London Metropolitan Archives - Item Details


Date of Creation:


Reference Code:


Scope and Content:
  • MAB/1-142: Board Minutes and Agendas.
    MAB/143-1448: Minutes, agendas and papers of Committees and Sub-Committees (Special and Joint, Ambulance, Asylums, Casual Wards, Children's, Contracts, Fever Patients, Finance, General Purposes, Hampstead Asylum, Hospitals, Hours and Wages of Staff, Law and Parliamentary, Metropolitan Common Poor Fund, Nursing Staff, Sanatorium (Tuberculosis), Smallpox Patients, Training Ship Exmouth, Works).
    MAB/1449-1457: Registers of members.
    MAB/1458-1493: Year books.
    MAB/1494-1547: Letters from the Poor Law Board, Local Government Board and Ministry of Health.
    MAB/1548-1562: Orders of the Poor Law Board and Local Government Board.
    MAB/1563-1572: Regulations and standing orders.
    MAB/1573-1576: Seal books.
    MAB/1577-1684: Annual reports of the Board and its committees.
    MAB/1685-1721: Miscellaneous printed reports and papers.
    MAB/1722-1735: Legal papers.
    MAB/1736-1750: Lists of staff and papers relating to staff.
    MAB/1751-1836: Statistics.
    MAB/1837-1847: Press cuttings.
    MAB/1848-1872: Contracts.
    MAB/1873-2247: Financial records.
    MAB/2248-2255: Plans.
    MAB/2256-2633: Papers, reports, etc., relating to institutions run by the Board.

    Index of institutions found in the records with their reference numbers (MAB/xxxx):
    Atlas Hospital Ship, 1069
    Banstead Road School (see Downs School)
    Belmont Asylum, 0239-0242, 2256-2267
    Bethnal Green Casual Ward, 2590
    Bridge School, 0500-0505, 0600, 2268-2272
    Brook Hospital, 0145, 0857-0872, 2273-2280
    Camberwell Green Remand Home, 2606-2617
    Caterham Asylum/ Hospital, 0145a, 0243-0286, 1855, 2281-2299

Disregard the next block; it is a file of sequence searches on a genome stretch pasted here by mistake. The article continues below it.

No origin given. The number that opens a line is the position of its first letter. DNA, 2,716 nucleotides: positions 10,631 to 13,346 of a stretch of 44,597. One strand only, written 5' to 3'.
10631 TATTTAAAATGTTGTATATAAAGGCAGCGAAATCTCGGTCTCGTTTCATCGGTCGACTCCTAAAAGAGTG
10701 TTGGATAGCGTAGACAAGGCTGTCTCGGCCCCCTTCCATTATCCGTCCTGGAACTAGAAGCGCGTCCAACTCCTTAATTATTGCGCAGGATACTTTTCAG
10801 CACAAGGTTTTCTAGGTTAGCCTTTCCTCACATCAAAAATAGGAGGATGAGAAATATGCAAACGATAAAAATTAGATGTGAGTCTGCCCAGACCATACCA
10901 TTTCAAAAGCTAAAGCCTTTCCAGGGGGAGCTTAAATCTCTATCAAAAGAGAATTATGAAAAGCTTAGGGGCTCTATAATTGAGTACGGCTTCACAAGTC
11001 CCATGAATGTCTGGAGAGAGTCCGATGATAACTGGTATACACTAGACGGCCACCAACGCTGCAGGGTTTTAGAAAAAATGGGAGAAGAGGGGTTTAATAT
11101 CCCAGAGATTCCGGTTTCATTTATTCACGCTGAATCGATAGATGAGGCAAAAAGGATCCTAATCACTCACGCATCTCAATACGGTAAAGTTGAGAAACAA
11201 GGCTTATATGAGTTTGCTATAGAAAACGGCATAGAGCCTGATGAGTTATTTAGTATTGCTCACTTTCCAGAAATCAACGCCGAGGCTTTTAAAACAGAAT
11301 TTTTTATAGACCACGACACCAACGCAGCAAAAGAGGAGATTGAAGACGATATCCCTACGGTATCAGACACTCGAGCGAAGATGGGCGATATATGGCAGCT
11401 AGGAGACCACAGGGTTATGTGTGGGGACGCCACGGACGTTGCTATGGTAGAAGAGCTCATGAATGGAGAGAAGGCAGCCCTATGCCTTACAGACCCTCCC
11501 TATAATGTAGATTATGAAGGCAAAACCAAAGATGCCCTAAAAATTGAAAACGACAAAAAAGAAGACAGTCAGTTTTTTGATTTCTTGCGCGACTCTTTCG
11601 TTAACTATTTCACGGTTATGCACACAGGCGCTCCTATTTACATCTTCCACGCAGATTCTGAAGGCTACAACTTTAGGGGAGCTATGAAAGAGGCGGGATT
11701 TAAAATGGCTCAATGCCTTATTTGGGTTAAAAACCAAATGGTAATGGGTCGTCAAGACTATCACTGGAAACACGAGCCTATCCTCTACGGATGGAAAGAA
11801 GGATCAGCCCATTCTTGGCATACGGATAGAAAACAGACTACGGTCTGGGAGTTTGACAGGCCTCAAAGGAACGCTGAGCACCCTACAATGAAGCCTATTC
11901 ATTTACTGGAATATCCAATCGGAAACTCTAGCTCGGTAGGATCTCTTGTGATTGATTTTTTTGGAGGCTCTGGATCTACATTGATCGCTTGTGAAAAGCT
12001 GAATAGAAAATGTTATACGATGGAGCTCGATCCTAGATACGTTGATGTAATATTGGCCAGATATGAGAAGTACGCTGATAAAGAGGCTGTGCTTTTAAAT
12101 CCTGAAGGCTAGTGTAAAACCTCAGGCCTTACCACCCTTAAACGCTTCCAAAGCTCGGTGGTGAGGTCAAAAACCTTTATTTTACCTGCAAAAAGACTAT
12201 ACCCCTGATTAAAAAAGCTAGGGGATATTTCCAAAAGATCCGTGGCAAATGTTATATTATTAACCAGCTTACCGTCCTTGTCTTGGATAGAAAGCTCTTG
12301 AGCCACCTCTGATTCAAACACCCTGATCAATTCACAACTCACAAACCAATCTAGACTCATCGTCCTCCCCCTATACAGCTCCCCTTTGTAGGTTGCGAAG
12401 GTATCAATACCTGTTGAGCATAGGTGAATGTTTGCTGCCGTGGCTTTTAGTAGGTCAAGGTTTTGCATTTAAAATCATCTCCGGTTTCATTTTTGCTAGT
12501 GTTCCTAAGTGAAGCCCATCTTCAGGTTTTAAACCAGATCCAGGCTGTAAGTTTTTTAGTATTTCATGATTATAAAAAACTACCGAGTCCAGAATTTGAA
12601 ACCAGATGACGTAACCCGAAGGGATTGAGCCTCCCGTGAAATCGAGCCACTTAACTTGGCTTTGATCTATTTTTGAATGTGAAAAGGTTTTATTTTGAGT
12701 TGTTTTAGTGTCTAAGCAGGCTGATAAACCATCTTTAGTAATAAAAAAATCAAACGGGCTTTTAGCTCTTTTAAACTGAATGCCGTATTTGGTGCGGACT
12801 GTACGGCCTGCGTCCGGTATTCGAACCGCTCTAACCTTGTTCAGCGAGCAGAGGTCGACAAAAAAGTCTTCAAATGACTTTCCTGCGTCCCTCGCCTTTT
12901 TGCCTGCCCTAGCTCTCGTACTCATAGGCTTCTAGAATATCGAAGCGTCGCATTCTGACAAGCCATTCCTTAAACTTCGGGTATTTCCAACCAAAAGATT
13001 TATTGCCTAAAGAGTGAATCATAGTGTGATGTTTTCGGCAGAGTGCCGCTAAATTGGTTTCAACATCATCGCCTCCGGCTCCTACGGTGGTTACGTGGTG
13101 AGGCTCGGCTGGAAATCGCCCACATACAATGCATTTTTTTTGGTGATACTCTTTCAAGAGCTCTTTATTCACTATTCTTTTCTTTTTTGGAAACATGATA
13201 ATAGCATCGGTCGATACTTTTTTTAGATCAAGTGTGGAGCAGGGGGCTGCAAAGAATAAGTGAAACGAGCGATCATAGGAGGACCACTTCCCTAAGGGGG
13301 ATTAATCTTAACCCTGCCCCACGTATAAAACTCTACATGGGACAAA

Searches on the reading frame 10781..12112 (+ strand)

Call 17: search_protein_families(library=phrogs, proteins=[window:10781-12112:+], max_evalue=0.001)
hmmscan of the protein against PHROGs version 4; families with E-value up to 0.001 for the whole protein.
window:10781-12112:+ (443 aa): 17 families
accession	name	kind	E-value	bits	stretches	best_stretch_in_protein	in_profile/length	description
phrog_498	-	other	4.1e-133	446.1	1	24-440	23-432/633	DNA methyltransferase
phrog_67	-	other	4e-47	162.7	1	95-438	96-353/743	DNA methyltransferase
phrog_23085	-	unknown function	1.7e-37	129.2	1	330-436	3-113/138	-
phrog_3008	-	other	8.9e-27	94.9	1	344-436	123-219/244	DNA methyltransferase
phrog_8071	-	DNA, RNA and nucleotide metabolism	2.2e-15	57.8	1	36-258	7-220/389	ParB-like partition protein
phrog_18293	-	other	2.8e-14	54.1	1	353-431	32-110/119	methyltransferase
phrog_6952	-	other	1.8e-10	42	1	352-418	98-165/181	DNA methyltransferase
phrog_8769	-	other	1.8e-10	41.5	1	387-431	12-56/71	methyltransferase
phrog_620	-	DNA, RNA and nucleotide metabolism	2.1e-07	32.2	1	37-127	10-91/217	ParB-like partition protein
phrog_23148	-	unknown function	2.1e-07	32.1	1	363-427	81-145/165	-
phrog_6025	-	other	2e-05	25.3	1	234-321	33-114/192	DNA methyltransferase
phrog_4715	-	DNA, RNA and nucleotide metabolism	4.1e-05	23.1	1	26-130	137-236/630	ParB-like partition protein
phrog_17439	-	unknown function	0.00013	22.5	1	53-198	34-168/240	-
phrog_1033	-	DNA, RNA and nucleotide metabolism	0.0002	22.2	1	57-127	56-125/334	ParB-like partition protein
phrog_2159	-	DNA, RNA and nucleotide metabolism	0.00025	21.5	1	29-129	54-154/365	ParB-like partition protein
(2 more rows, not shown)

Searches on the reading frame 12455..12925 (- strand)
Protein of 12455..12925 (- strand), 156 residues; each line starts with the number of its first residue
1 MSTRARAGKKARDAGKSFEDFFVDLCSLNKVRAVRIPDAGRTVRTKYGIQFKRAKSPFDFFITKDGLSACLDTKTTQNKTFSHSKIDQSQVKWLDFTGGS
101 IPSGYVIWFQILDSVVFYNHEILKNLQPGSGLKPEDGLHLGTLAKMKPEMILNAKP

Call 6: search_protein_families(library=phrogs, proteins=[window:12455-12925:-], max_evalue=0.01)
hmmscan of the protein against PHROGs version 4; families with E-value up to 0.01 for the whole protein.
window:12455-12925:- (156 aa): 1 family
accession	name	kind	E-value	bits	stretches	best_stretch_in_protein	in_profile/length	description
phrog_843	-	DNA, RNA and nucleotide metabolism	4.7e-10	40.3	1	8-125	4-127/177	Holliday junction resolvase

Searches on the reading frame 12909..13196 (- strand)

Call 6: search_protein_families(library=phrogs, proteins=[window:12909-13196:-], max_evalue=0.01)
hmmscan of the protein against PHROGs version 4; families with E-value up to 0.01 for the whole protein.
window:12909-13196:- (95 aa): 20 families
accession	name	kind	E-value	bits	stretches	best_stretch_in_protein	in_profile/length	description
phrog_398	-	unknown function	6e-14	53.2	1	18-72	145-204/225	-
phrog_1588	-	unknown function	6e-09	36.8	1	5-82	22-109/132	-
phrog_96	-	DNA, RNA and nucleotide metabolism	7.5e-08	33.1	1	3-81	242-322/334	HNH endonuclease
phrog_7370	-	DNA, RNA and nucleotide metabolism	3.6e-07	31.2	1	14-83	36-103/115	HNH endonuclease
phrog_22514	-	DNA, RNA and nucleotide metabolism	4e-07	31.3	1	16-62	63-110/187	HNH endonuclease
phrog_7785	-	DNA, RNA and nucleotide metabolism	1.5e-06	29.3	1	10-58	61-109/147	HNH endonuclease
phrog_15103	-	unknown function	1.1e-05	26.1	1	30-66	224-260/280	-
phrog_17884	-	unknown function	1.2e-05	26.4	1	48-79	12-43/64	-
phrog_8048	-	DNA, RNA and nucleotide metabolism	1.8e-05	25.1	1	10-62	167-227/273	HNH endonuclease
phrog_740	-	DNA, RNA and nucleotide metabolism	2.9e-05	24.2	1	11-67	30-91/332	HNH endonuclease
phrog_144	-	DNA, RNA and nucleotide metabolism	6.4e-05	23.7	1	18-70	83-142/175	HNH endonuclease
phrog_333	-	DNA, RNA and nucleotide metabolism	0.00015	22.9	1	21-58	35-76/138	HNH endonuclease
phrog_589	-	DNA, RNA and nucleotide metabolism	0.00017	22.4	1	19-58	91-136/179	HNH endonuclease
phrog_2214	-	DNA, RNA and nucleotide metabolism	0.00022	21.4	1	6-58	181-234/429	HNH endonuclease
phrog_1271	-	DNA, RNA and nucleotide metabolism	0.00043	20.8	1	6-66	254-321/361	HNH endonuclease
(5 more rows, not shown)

Caterham Farm, 0285
    Chelsea Casual Ward, 2591-2593
    Clapton Asylum, 0801-0802
    Cleveland Street Children's Infirmary, 0505-0507, 2300-2305a
    Colindale Hospital, 1251-1256, 2306
    Darenth School, 0145, 0287-0335a, 1856, 2307-2325
    Dartford Institution, 0968
    Deptford Hospital (see also South Eastern Hospital), 0144
    Downs Hospital, 0509-0514, 0600, 2325-2331
    Dreadnought Hospital, 1068
    East Cliff House (see also Princess Mary's Hospital, Margate), 0600
    Eastern Hospital, 0886-0918, 0968, 1857, 2332-2355
    Edmonton Epileptic Colony, 0336-0341
    Elm Grove Home for Defective Children, 2356-2357
    Endymion Hospital Ship, 1069
    for Hospital Ships see Joyce Green Hospital
    Fountain Hospital, 0342-0350, 0515, 0792, 0921-0927, 0950-0964, 2358-2362
    Fulham Hospital (see also Western Hospital), 0144
    Geneva Cross, 1692-1693
    Goldie Leigh Homes, 0516-0521, 2373-2375
    Gore Farm, 0928-0944, 0967, 1858, 2363-2372
    Grove Hospital, 0145, 0945-0964, 2376-2379
    Grove Park Hospital, 1257-1258, 2380-2382
    Hackney Casual Ward, 2594-2596
    Hampstead Asylum, 0801, 0803
    Hampstead Hospital (see also North Western Hospital), 0143, 0145a
    Hampstead Temporary Hospital, 0143
    Hanwell Home, 0522
    Harrow Road Remand Home, 2618-2625
    High Wood Hospital,
    High Wood School, 0523-0536, 0600-0601, 2383-2389
    Highdown (see King George V Sanatorium)
    Hither Green Lodge, 0731
    Homerton Fever Hospital (see also Eastern Hospital), 0145a
    Joyce Green Hospital Farm, 0968
    Joyce Green Hospital, 2390-2391
    King George V Sanatorium, 1259-1260, 2392-2394
    Kingswood Road, Fulham, 0537-0543
    Lambeth Casual Ward, 2597
    Leavesden Asylum, 0145a, 0351-0397, 1860, 2395-2407
    Lloyd House, 0545-0547, 2408
    Long Reach Hospital, 2250
    Millfield, 1261-1268
    North Eastern Hospital (Tottenham), 0967, 0994-1012, 2409-2410
    North Western Hospital, 0145a, 0965, 0966, 1013-1038, 1861, 2251, 2411-2423
    Northern Defective Homes, 0600
    Northern Hospital (Winchmore Hill), 0969-0993
    Park Hospital, 0145, 0548-560, 1039-1044, 1446, 2424-2434
    Pentonville Road Remand Home, 2626-2635
    Pinewood Sanatorium, 1269-1271, 2435
    Poplar Casual Ward, 2598-2601
    Princess Mary's Hospital, 1272-1281, 2436-2441
    Queen Mary's Hospital (Carshalton), 1045-1061, 1445, 2442-2449
    Rochester House, 0398-0401, 2450